# Bound on the $Q$ function related to Chernoff bound

For the function $Q(x) := \mathbb{P}(Z>x)$ where $Z \sim \mathcal{N}(0,1)$

\begin{align} Q(x) = \int_{x}^\infty \frac{1}{\sqrt{2\pi}} \exp \left(-\frac{u^2}{2} \right) \text{d}u, \end{align}

for $x \geq 0$ the following bound is given in many communication systems textbooks:

\begin{align} Q(x) \leq \frac{1}{2} \exp \left(-\frac{x^2}{2} \right). \end{align}

The bound without the $\frac{1}{2}$ in front of the exponential can be proven directly by Chernoff bound on the Gaussian distribution. However, how do we show the case with the $\frac{1}{2}$ before the exponential?

Start from the inequality $$e^{x^2/2}Q(x)=\int_x^\infty\frac 1{\sqrt{2\pi}}\exp\left(-\frac{u^2-x^2}2\right)\mathrm du.$$ After the substitution $s+x=u$, this equality becomes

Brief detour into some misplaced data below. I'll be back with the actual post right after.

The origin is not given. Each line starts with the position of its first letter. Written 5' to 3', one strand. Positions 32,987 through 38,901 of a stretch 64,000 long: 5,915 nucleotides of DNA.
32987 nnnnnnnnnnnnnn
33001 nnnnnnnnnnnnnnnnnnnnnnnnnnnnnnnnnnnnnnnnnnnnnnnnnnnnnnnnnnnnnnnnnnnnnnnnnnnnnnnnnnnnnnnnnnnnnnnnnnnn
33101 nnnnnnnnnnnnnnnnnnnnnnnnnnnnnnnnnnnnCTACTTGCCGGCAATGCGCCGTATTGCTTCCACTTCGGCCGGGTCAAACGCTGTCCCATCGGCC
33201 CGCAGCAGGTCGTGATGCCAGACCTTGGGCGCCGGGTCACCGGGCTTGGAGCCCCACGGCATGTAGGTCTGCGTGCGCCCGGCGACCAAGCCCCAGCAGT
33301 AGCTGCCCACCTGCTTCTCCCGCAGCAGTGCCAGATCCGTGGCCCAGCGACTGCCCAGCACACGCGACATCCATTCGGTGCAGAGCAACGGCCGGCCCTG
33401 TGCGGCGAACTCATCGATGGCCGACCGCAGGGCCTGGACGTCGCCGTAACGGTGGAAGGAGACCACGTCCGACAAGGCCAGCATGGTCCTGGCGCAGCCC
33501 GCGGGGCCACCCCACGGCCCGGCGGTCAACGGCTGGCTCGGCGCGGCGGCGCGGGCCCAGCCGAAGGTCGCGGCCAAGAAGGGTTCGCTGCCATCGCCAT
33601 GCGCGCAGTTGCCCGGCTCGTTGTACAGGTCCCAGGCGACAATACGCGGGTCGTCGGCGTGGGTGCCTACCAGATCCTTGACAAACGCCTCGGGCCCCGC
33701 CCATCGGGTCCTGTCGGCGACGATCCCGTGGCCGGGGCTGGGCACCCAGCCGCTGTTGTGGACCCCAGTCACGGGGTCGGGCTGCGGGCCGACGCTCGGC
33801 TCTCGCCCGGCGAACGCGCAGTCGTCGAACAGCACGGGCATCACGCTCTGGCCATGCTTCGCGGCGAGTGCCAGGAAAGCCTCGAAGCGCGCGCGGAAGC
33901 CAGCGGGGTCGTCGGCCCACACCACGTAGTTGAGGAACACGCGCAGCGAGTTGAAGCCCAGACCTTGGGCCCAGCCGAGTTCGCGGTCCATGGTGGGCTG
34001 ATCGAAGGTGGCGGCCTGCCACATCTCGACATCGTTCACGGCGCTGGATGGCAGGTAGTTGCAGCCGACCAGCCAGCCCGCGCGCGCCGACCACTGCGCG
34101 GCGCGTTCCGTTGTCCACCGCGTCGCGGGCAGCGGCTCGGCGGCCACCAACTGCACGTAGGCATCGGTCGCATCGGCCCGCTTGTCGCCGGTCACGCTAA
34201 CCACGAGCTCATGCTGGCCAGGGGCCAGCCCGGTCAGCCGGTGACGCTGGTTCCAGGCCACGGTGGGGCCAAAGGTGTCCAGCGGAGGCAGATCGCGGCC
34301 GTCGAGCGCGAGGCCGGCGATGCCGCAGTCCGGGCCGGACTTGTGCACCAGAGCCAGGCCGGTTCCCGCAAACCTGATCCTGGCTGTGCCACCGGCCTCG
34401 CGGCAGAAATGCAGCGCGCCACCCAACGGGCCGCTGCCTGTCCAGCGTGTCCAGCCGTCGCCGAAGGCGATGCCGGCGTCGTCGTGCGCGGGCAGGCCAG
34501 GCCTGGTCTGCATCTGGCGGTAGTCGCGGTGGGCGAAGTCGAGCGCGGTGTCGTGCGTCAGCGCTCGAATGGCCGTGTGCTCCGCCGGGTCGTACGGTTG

$$e^{x^2/2}Q(x)=\int_0^\infty\frac 1{\sqrt{2\pi}}\exp\left(-\frac{s^2+2sx}2\right)\mathrm ds=\int_0^\infty\frac 1{\sqrt{2\pi}}\color{red}{\exp\left(-sx\right)}\exp\left(-\frac{s^2}2\right)\mathrm ds.$$ Conclude noticing that the red term is smaller than $1$.
• Very cleanly shows the claim, and the necessary usage of $\exp\left( x^2 /2 \right)$ can be found by Chernoff. – dagcilibili Jan 31 '14 at 13:36